We wanted woods and forests and more rural, but we needed a place where he could start his own business as a computer consultant. Initially, we thought we needed a larger population area, and we were looking at Eugene, but it’s so rainy up there. We flew into Medford, rented a motor home, spent some time with a realtor and then went out in the woods. We didn’t see a single person for the whole week, but we saw a bear — it was terrific! We fell in love with the Rogue Valley, although we first lived in the Applegate Valley.

Q: So what keeps you here?

Anne: I guess the sense of community and people that I really enjoy spending my time with. I feel like I’ve grown roots here. I don't have any ancestral roots here, but most people don’t. There’s a small group of people who are multigenerational from the Rogue Valley, but not many.

Q: Recently you were crowned queen of the Children’s Festival. So if you could wave your magic wand, what would you change to make life better in Southern Oregon?

Anne: Well, it would have to be a very good magic wand because the thing that would really make a difference would be for the region to not be as dry. The fires and smoke are really inhibiting us from getting outdoors and doing many of the things that we treasure about Southern Oregon, including attending Britt and the Shakespeare Festival. Smoke and fires are certainly on our minds.

Q: What’s clearer to you now?

Anne: I’ve learned that human nature is not easily changed. A person is who he or she is. For the most part, you can’t really change people. You have to accept the way they are and roll with it.

Q: What has genealogy taught you?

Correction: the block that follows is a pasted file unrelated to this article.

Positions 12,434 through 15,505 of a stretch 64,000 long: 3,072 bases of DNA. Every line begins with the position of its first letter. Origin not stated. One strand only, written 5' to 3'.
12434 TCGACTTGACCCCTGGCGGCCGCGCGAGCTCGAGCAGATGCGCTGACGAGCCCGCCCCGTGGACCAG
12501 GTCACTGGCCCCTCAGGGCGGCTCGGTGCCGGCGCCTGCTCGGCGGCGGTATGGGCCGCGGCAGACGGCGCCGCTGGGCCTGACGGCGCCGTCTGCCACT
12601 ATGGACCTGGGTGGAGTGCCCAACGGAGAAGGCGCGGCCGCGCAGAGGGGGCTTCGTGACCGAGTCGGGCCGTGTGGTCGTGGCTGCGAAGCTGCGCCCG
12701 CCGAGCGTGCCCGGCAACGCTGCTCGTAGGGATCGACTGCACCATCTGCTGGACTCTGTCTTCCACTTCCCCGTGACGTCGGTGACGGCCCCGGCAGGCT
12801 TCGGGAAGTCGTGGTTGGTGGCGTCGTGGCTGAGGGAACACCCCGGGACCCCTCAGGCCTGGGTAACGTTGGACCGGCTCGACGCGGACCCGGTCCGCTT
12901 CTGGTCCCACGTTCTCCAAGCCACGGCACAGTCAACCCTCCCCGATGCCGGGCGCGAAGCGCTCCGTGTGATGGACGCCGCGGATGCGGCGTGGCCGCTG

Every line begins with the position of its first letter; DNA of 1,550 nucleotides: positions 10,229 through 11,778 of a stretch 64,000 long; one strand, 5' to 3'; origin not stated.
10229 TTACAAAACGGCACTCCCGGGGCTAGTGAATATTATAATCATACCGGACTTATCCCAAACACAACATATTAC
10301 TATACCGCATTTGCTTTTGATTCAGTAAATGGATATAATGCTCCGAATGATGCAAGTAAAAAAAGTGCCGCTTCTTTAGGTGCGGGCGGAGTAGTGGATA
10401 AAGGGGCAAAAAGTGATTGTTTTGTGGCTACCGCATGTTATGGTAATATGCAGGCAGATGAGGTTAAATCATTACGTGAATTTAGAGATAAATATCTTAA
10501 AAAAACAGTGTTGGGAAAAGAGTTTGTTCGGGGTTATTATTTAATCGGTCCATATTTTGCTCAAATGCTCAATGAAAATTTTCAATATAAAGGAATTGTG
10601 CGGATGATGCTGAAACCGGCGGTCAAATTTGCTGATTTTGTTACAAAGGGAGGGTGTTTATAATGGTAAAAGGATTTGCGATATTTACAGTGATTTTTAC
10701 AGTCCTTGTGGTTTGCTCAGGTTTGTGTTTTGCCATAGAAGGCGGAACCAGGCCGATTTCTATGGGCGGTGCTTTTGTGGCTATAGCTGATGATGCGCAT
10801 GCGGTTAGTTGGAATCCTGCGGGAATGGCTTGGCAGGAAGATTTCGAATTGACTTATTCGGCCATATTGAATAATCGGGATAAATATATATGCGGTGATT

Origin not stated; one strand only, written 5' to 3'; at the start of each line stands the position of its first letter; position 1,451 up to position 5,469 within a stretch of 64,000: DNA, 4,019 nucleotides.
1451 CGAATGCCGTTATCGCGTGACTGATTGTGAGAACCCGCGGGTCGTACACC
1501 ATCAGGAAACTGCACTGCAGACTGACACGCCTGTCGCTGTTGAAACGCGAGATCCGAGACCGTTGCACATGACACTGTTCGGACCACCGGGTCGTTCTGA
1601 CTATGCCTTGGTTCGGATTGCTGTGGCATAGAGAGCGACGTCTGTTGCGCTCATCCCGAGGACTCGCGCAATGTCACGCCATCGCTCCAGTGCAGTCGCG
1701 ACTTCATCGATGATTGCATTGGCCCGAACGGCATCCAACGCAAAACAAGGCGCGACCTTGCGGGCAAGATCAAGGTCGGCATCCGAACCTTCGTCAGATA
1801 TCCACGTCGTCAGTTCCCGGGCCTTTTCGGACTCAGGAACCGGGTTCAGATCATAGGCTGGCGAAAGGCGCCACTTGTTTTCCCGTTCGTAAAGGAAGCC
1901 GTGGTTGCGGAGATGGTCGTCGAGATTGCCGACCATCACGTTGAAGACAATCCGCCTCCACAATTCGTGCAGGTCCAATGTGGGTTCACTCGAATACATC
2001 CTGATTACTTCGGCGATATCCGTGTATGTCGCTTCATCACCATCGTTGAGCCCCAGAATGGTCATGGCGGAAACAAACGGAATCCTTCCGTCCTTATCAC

Anne: Genealogy has taught me that the sense of belonging and connection with other people is so important. That connection could be with an actual relative or with an ancestor or even with somebody who’s interested in genealogy. We used to take a genealogy bus trip to Salt Lake City every year. Initially I thought, ‘What a waste of time: two days to get there and two days to get back.’ But the camaraderie that developed on that bus trip was so important.

I wasn’t interested in history in school nor throughout my adult life until I got involved in genealogy. Seeing an ancestor’s handwriting on his pension application from the Revolutionary War is a personal connection to my family’s past and our nation’s history.

Rogue Valley Genealogical Society

The mission of Rogue Valley Genealogical Society is to inspire interest in genealogy, inform and educate the public and maintain a growing, sustainable library with a strong online presence. RVGS was founded in 1966 and owns and operates the Rogue Valley Genealogical Society Library, which houses the largest collection of genealogical materials in Southern Oregon.

The objectives of the society are:

∙ to secure information of a genealogical nature from public and private records by way of historical research as well as indexing and abstracting.

∙ to provide for the preservation and publication of results.

∙ to preserve and protect the collection for future generations.

∙ to acquire genealogical materials including books, maps, electronic media, documents, records and artifacts of genealogical and historical interest.

∙ to cooperate and/or affiliate with other nonprofit entities/organizations with like purposes.

Individual and family memberships support genealogy courses, research assistance, library materials and internet subscriptions. RVGS is at 3405 S. Pacific Highway, Medford. Call 541-512-2340, email reception@rvgslibrary.org or see rvgslibrary.org